Separately, the group is also asking the city’s Industrial Development Board to create a defined schedule of expected property-tax payments over the next 12 years. Instead of the site being reassessed intermittently as it grows — which could result in unexpected increases — the developers want to plan out the increases over that period, which Granderson said will still likely result in $2.5 million more in property-tax payments to the city than the undeveloped site would.
The incentives are needed, the developers said, because New Orleans is a smaller market than the others in Drive Shack’s first 10 locations. Its construction will help stem the tide of “family friendly” entertainment moving into the suburbs, and keep visitors with families in the city, they said.
“It’s a world class entertainment company,” Sherman said. “Its goal is to put a golf club in every person’s hand. It is where technology meets a driving range with food and beverage, music and entertainment.”
The incentives also provide an additional benefit to city government — giving it more control over how the Drive Shack development proceeds. The city’s goals for hiring of minority-owned businesses during construction, for example, can be made into contractual requirements with penalties if Drive Shack fails to meet them.
Likewise, Drive Shack’s operation is expected to create 300 jobs, full time and part-time, Sherman said, and the city can tie requirements for local hiring into the tax incentives, again with penalties if they are not met, he said.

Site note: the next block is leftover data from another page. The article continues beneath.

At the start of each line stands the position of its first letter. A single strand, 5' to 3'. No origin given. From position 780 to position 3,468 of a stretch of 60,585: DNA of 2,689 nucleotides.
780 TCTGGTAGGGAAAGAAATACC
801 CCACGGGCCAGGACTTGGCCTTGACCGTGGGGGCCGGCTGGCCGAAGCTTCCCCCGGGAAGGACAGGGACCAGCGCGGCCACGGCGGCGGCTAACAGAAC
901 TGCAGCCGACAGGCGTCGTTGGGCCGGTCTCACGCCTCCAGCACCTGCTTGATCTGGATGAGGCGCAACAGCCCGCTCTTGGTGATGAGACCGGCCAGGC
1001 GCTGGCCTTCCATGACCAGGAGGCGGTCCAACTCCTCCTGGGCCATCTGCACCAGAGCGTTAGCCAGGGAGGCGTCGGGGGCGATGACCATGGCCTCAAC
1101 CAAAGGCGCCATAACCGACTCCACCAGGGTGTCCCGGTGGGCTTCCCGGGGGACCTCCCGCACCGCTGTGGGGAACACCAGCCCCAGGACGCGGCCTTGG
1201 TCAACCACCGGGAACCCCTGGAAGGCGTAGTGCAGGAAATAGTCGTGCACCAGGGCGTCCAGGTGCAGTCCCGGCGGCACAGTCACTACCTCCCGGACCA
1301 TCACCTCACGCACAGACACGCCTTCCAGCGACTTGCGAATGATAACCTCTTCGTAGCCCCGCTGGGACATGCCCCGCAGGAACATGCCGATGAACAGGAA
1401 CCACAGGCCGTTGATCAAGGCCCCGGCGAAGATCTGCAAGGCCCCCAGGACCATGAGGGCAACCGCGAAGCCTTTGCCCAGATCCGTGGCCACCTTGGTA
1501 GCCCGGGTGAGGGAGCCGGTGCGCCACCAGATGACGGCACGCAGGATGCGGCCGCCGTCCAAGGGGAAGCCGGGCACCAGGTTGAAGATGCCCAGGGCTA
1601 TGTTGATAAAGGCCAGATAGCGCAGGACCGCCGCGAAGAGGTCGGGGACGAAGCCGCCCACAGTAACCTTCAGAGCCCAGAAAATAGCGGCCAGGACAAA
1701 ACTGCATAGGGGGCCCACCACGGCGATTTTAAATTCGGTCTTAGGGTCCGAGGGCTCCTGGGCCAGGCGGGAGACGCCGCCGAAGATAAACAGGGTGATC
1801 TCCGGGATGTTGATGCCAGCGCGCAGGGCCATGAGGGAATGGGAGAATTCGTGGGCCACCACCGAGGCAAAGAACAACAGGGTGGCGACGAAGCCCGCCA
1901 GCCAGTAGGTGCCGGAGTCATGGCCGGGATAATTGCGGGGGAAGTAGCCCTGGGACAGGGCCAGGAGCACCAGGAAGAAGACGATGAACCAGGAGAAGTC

The Economic Development Committee had just heard a discussion of disadvantaged businesses, and retired Maj. Tracy Riley, now a businesswoman, questioned whether Drive Shack should receive any additional funding through tax mechanisms.
“Our community will not be able to afford to enjoy whatever products and services you’re going to be providing,” Riley said. “So this very much feels like the same types of projects that we have seen popping up around New Orleans that is good for non-African American communities and business, and continues to exclude the base of this population.”
The proposed Drive Shack redevelopment is a complex project that will require city permission at multiple points, such as the zoning and the demolition, and the developers suggested that they will still be back before the council four or five times as it moves forward. The first step, expected to be heard Thursday, is the creation of the development district, which would then have the power to raise the taxes on the site.
Council members Joe Giarrusso III and Jay H. Banks both requested more detail on the financial projections for the taxes before moving forward. Banks said that he hopes the hiring requirements will be as strong as possible, suggesting Drive Shack partner with nearby high schools such as Booker T. Washington to seek out employees from the neighborhood.
“I would hope that of these 300 jobs, 299 are local hires,” Banks said.
See full video of the Drive Shack presentation below: